Did I mention J.K. has the electronic rights and therefore keeps (according to estimates) 70-90% of every dime she makes? No subsidiary. No 15-30% cut for the author. No distributor cut. So when you purchase the $7.99 to $9.99 book (depending upon which book in the series you buy) through her Pottermore site, J.K.'s cash register rings to the tune of $6 - $9. Amazing! 

Can you imagine going to Amazon and saying, "Hey, I want you to advertise my books, but you can't distribute them or otherwise benefit. You just get to put my name up and have a link in your book store." And then imagine Amazon begging you for the opportunity. 

It's called ultimate power, and it's something very few of us will ever get to taste for ourselves outside of deciding if we want fries with our meals.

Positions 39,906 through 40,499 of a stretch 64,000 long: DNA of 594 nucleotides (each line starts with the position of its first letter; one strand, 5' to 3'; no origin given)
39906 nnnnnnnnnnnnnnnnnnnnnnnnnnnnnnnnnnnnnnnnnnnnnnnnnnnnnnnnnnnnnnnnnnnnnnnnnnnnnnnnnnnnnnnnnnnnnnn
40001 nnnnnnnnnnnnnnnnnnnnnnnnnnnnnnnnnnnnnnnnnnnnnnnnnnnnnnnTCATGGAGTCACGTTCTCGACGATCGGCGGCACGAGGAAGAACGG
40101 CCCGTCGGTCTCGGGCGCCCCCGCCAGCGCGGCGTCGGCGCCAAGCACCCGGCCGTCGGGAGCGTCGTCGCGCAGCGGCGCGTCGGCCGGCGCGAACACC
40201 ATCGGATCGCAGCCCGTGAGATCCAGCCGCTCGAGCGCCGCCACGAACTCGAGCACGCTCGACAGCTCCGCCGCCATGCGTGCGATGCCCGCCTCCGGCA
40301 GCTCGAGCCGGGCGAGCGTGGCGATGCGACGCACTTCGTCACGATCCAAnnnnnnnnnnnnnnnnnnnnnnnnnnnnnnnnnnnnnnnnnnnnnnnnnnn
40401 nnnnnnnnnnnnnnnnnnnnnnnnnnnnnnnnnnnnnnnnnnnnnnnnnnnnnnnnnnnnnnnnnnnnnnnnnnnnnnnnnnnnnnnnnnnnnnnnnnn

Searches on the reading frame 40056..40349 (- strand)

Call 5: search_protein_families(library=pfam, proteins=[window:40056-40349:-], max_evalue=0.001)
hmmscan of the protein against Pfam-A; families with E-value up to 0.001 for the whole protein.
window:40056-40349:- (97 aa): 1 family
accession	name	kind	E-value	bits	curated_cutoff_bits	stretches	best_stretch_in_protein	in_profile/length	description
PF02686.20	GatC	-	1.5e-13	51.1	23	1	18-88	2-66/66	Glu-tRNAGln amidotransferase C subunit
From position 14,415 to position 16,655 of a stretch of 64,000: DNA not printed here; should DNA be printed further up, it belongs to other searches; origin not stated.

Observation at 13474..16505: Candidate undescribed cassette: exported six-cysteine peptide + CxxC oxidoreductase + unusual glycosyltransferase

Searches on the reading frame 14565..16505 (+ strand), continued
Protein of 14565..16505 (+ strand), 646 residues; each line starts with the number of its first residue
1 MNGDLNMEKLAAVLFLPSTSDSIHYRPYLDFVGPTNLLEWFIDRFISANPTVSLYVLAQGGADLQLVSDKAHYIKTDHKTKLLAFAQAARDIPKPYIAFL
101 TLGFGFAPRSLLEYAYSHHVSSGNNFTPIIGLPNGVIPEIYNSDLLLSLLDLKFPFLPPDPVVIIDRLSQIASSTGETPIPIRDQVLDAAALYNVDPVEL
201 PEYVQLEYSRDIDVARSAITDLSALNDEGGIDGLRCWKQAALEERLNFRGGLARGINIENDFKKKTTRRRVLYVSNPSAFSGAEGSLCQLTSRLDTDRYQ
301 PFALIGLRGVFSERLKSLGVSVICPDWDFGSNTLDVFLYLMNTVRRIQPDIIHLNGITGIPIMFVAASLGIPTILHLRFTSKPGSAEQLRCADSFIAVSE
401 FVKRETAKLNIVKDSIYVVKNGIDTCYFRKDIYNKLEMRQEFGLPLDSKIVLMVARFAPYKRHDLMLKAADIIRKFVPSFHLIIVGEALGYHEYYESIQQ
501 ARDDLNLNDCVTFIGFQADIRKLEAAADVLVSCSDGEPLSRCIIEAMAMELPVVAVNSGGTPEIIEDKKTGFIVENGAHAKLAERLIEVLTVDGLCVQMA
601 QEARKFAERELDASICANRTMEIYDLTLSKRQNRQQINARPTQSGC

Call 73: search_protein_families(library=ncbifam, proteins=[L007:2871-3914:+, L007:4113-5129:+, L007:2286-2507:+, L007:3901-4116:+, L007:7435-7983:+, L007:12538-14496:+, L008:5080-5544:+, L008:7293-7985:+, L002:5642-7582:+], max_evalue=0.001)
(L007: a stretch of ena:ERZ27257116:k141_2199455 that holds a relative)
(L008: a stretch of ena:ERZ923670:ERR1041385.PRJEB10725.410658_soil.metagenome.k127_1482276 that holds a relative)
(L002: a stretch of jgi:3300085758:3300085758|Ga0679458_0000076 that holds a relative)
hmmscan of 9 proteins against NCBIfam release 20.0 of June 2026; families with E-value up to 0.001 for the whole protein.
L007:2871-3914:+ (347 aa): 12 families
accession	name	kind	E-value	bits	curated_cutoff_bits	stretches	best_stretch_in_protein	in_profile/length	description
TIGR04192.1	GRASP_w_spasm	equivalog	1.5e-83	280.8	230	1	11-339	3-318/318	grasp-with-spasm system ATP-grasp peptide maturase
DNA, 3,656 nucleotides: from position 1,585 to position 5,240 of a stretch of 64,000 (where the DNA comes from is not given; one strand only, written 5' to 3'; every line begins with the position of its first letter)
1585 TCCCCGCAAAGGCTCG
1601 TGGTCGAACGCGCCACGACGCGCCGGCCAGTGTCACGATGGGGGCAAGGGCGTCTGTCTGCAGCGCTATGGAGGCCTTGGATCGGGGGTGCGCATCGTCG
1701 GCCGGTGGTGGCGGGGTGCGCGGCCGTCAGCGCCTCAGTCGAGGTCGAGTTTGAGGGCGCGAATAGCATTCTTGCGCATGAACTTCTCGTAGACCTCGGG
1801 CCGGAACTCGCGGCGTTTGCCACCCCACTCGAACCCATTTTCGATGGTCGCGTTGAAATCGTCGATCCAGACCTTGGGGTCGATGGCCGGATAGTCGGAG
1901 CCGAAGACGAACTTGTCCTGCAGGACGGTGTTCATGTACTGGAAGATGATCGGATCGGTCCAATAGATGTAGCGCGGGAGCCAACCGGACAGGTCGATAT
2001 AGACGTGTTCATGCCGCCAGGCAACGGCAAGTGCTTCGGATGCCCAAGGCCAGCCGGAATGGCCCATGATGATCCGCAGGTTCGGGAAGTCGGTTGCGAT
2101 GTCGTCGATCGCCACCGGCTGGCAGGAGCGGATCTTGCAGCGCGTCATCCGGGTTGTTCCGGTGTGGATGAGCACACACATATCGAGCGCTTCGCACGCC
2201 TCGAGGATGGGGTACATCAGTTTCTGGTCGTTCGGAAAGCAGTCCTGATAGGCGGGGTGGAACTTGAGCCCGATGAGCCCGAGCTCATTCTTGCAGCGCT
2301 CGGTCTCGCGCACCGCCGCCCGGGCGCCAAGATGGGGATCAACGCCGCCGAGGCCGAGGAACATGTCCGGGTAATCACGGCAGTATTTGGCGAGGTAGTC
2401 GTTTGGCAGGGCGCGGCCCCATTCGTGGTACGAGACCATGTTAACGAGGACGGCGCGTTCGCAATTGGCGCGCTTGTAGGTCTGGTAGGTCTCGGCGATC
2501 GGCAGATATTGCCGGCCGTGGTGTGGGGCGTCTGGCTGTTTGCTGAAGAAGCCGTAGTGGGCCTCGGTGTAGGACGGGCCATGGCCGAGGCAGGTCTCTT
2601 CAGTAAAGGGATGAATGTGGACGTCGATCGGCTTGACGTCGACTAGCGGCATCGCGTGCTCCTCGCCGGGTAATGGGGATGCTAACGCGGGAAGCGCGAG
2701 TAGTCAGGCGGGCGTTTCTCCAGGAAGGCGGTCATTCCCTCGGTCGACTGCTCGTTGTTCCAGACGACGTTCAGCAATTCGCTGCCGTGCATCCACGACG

But even if we don't wield the power of the Elder Wand, this turn of events holds the potential to change life for all kinds of authors. (Even the non-billionaires types.) I'd wager digital rights conversations between agents and publishers are getting more heated by the minute. 

And as I say, it doesn't just apply to the big dogs. After all, who knows what and how something becomes as popular as Harry Potter. We DO know J.K.'s rags to riches story (my thoughts). We DO know how very few people, in the beginning, thought the books would be successful, even on a small scale. Who's to say you're not next?

It's not just big news for publishers, either. This could be a moment where Amazon and other retailers are put on notice. Maybe they can't make all of the rules going forward, as so many Indie authors and traditional publishers are worried?